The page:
Mrs. Zender sat at the kitchen table. Amedeo felt he was being watched. He turned to face the wall of cabinets.
The cabinets reached to the ceiling. It would take a ladder to reach the top shelves. The cabinet doors were glass, and Amedeo could see stacks and stacks of dishes and matching cups hanging from hooks. Behind other glass doors there were platoons of canned soupsâmostly tomatoâand a regiment of cereal boxesâmostly bran. Everything was orderly, but the dishes on the topmost
shelves were dusty, and the stemware was cloudy, settled in rows like stalagmites.
Finally, he heard, “Your call may be monitored for quality assurance,” and was told to listen carefully “to the following options.” He realized that he could not exercise any of the “following options.” He could hardly press one or two when there were no buttons to press. He held his hand over the mouthpiece and whispered, “I'm supposed to push one for English.”
Mrs. Zender smiled wide. The last of the red runes had been washed away. “Do nothing,” she said. “Just hang on. When you have a dial phone, they have to do the work for you.” She threw her head back and laughed.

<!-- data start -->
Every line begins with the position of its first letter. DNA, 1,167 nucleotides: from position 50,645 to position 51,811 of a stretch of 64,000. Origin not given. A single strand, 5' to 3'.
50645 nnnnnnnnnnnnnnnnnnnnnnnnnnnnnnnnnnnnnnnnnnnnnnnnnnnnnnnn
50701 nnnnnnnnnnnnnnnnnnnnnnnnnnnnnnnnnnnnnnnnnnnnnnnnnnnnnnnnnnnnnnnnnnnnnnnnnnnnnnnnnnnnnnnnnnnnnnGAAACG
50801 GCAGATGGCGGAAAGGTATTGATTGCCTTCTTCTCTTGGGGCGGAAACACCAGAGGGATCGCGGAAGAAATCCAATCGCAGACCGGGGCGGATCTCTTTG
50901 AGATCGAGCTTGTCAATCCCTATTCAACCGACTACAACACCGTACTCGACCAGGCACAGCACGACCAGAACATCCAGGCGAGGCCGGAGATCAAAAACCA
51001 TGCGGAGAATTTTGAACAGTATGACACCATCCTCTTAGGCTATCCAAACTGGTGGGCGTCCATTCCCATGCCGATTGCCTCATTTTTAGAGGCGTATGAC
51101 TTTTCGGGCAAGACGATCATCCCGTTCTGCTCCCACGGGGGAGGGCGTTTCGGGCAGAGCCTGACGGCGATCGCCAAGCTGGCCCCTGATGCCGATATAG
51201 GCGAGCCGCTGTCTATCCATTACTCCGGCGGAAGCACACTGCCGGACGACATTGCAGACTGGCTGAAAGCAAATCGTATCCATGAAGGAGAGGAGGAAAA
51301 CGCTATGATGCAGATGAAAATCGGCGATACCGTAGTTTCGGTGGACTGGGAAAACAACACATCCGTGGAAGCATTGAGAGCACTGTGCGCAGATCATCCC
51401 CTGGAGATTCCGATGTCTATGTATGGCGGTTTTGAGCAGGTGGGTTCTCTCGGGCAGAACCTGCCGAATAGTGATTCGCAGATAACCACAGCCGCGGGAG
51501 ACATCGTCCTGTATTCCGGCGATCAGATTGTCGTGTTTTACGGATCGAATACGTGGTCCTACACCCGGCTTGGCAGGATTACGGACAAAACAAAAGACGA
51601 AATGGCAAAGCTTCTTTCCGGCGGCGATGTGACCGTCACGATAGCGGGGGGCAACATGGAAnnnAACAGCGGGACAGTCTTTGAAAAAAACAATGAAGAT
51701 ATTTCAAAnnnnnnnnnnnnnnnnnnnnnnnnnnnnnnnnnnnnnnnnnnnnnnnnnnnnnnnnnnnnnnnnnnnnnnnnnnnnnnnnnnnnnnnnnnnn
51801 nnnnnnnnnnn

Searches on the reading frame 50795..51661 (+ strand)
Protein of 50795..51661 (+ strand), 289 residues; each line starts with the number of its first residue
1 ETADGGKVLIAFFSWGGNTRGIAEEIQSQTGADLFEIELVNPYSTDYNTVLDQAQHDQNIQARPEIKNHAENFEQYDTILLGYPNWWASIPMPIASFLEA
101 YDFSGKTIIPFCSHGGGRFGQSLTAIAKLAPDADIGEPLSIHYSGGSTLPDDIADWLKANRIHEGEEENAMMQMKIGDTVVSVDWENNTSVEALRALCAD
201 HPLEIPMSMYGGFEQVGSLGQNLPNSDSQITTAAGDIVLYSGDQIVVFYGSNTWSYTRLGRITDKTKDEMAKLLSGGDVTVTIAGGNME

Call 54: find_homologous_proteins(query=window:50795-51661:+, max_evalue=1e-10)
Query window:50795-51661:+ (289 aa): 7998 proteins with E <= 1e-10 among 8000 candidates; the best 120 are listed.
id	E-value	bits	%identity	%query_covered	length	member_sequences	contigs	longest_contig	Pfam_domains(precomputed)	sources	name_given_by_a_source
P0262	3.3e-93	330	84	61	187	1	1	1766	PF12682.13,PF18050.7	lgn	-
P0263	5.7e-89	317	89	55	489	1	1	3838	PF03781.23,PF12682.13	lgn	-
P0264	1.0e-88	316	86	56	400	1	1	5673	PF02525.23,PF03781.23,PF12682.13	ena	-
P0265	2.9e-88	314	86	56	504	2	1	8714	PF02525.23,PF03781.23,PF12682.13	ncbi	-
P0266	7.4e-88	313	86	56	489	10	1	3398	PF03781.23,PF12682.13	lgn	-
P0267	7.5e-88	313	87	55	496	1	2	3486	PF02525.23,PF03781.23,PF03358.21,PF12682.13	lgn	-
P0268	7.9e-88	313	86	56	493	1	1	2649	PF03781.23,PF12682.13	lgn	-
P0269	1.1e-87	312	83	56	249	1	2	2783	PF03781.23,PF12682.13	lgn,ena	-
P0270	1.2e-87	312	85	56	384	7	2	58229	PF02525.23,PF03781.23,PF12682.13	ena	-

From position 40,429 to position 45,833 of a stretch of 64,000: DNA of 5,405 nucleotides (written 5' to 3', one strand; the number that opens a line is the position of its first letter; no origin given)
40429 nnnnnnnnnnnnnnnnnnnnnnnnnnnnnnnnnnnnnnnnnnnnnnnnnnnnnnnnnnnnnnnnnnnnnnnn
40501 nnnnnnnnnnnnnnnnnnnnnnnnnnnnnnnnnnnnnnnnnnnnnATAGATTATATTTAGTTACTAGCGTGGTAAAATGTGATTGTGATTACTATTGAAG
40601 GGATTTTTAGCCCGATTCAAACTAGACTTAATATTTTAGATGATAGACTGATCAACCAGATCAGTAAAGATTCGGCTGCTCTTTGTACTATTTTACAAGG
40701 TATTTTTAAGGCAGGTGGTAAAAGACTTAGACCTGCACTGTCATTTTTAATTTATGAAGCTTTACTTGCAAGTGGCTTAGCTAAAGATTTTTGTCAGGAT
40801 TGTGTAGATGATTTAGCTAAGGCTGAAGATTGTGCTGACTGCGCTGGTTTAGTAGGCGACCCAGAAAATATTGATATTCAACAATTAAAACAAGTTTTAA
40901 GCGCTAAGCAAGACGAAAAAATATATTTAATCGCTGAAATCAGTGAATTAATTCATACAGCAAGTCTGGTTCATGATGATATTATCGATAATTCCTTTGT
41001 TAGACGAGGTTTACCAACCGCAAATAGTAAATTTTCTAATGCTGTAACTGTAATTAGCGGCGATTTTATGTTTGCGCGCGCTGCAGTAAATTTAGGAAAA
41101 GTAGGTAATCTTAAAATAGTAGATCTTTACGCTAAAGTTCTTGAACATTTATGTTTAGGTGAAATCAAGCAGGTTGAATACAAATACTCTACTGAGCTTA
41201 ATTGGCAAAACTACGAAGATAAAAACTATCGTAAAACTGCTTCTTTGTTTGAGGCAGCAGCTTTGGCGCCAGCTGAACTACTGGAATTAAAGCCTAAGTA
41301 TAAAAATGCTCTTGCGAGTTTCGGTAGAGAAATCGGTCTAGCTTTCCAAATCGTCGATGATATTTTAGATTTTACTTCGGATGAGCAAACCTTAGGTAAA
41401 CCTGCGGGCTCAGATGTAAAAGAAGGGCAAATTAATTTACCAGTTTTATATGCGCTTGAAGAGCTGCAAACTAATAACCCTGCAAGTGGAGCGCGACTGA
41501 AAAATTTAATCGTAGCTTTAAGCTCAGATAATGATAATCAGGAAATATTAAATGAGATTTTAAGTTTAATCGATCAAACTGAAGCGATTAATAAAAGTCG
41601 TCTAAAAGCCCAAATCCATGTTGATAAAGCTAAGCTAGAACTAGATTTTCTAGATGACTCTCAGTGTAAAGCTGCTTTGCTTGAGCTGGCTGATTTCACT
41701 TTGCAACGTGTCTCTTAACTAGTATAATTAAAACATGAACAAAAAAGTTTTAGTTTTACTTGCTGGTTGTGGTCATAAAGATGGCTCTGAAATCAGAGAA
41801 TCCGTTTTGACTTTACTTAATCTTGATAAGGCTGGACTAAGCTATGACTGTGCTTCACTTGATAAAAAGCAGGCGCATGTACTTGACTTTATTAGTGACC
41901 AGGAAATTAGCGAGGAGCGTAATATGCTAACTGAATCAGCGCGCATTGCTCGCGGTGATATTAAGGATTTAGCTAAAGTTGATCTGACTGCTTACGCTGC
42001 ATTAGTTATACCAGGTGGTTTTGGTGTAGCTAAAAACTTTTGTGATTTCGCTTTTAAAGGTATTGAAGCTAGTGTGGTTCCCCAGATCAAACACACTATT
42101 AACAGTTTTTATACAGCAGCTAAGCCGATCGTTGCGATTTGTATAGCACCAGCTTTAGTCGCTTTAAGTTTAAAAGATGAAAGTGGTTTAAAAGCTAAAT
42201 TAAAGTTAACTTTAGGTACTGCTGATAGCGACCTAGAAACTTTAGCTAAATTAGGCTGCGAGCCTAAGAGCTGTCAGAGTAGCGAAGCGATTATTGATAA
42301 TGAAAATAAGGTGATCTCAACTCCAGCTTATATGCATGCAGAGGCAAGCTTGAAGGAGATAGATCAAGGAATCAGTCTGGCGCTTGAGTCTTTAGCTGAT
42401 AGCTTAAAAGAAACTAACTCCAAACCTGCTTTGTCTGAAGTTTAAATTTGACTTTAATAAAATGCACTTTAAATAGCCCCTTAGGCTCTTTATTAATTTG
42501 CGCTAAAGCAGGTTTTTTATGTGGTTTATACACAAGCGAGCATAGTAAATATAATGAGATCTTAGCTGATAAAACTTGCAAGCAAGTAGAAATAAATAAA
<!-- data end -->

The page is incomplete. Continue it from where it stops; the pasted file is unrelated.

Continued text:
Amedeo didn't turn his back on her again.
As soon as the call was finished, they returned to the long, dark hall, where the heat and the music swallowed them. Mrs. Zender paused to say, “I suppose you put central air-conditioning into your place.”
Amedeo hesitated. Until that moment, he had never thought of central air-conditioning as something a person put in. He thought it came with the walls and roof. “I suppose so,” he said.
“Sissies,” Mrs. Zender said. Then she laughed again. She had a musical laugh. “I chose a sound system over air-conditioning.”
“But,” Amedeo replied, “I think you're allowed to have both.”
“No,” she said crisply. “Karl Eisenhuth is as dead as my husband.”
“Oh, I'm sorry.”
“Yes, a pity. There never will be another sound system like this one.”
Reluctantly, Amedeo left Mrs. Zender, her veils, her house.
Now, Amedeo watched William walk through that peeling, painted front door without stopping or knocking and enter Mrs. Zender's world of sound and shadow.
ANDERWAAL WAS STAYING LATE
at the office. He was hoping to get a great deal accomplished in this uninterrupted time after hours. He was clearing his desk to start preparing for an important exhibition that was coming to the Sheboygan Art Center. The show was scheduled for the first weekend in November, and it was already the second Friday in September. School had started and museum activity always picked up with the start of the school year. There was a lot of routine museum business he wanted to get out of the way.